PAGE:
Submitted by Blake on April 22, 2016 - 9:40am
But it may not be a 200-year-old first edition after all and it still needs to be independently verified. A Jane Austen expert at Harvard University, Deidre Lynch, (who has only inspected it by looking at pictures) thinks it actually dates to 1900.
“Even a century ago, a first edition of (Jane) Austen would be awfully valuable,” she said. “And so, an unusual school prize.”
From Teacher solves mystery of Jane Austen book | Qevaz
Submitted by Blake on April 22, 2016 - 9:38am
Don’t miss these amazing speakers at this important LITA preconference to the ALA Annual 2016 conference in Orlando FL.
Digital Privacy and Security: Keeping You And Your Library Safe and Secure In A Post-Snowden World
Friday June 24, 2016, 1:00 – 4:00 pm
Presenters: Blake Carver, LYRASIS and Jessamyn West, Library Technologist at Open Library
From LITA ALA Annual Precon: Digital Privacy – LITA Blog
Submitted by Blake on April 22, 2016 - 8:11am
All around the world, shadow libraries keep growing, filled with banned materials. But no actual papers trade hands: everything is digital, and the internet-accessible content is not banned for shocking content so much as that modern crime, copyright infringement.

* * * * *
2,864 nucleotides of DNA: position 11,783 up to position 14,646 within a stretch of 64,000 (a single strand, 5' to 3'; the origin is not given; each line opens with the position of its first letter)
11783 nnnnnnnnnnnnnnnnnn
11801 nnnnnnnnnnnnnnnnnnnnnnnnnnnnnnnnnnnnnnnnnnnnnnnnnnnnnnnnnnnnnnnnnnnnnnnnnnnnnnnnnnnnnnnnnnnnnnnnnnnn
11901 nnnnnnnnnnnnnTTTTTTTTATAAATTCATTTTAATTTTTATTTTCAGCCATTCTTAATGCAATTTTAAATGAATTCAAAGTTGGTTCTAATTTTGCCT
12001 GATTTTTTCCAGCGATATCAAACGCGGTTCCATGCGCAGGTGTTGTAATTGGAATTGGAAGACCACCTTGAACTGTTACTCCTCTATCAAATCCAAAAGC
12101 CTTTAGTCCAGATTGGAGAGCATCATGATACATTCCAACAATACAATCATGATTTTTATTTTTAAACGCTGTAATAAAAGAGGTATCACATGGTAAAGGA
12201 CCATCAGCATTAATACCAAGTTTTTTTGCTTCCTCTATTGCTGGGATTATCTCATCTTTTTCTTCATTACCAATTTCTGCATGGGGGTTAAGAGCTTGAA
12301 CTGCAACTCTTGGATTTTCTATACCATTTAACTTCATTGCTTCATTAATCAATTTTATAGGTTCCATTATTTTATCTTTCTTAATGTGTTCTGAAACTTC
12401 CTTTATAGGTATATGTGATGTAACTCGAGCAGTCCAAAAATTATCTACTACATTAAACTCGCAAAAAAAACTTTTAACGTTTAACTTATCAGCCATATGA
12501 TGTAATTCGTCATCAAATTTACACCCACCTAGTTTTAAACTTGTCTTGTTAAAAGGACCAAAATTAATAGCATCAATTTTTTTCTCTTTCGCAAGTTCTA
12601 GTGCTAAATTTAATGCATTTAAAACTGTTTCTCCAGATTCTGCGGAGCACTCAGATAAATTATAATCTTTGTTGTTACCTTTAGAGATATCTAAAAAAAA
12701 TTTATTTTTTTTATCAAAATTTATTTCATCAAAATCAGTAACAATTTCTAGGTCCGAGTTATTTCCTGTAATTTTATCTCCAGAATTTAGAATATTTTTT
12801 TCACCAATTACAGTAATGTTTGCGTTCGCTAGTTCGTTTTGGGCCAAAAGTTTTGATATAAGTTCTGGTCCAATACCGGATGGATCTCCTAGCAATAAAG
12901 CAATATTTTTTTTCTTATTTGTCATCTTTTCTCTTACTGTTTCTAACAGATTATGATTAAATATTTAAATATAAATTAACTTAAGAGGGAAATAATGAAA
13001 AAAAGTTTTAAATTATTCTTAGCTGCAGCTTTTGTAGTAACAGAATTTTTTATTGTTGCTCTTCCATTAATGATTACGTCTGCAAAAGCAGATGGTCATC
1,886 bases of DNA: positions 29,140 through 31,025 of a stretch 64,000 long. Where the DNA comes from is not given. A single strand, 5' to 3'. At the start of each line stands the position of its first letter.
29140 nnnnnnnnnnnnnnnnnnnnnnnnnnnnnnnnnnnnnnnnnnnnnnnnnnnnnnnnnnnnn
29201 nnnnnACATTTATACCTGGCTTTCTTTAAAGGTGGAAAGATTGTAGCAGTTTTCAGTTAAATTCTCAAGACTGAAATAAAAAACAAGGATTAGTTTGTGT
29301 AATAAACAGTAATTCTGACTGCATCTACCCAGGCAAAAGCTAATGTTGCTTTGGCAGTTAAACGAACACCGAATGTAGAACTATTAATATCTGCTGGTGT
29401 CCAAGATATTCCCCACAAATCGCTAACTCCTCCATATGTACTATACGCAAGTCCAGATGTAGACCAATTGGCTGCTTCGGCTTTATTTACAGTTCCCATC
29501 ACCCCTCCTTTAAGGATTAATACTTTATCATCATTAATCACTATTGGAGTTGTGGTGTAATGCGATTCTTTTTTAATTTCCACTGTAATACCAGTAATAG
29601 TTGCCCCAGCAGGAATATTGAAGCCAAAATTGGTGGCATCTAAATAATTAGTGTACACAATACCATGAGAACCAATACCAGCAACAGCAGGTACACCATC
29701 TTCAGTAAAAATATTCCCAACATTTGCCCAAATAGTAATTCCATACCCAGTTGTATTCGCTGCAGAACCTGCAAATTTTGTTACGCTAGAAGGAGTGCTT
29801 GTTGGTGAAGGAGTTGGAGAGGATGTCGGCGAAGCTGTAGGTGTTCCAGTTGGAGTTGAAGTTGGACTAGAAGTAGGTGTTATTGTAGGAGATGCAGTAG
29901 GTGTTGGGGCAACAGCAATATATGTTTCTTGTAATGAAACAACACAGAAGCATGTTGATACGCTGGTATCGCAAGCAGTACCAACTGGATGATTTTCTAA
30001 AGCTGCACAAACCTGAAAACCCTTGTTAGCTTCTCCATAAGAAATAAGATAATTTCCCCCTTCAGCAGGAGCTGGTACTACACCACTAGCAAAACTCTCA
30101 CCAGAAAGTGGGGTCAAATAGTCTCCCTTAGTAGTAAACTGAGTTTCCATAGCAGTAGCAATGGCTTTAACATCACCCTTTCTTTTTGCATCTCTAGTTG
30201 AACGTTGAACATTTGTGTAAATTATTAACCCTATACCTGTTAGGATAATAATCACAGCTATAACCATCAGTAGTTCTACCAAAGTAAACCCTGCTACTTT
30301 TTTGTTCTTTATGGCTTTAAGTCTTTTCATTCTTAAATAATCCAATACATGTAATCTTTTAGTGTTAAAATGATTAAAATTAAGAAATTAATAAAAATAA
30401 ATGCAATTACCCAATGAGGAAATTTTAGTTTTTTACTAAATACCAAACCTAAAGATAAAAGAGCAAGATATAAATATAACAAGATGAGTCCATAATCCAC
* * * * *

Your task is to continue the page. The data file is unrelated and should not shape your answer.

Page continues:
From The Rise of Pirate Libraries | Atlas Obscura
Submitted by Blake on April 22, 2016 - 8:10am
, the artist formerly and forever to be known as Prince was a fan of libraries. May he RIP.
Submitted by Blake on April 22, 2016 - 8:09am
As people become more reliant on devices and less likely to crack open a paperback, libraries have been forced to adapt.
Most modern libraries offer e-book and e-magazines, plus movies on DVD and other digital items. But did you know that many also provide such services as free Wi-Fi, used bookstores, and even unique items borrowing.
Coming off of National Library Week, here's a look at eight things you might not know about your local library:
From Beyond books: Eight things you may not know about libraries
Submitted by Blake on April 22, 2016 - 8:09am
She just turned 90, and her mental acuity is better than most people half her age.
She said that she was a children's librarian in 1940 and got the idea to write kids' books when some boys at the library complained that they couldn't find any books "about kids like us." So she sat down and started writing stories about the kids she had had gotten to know at the library.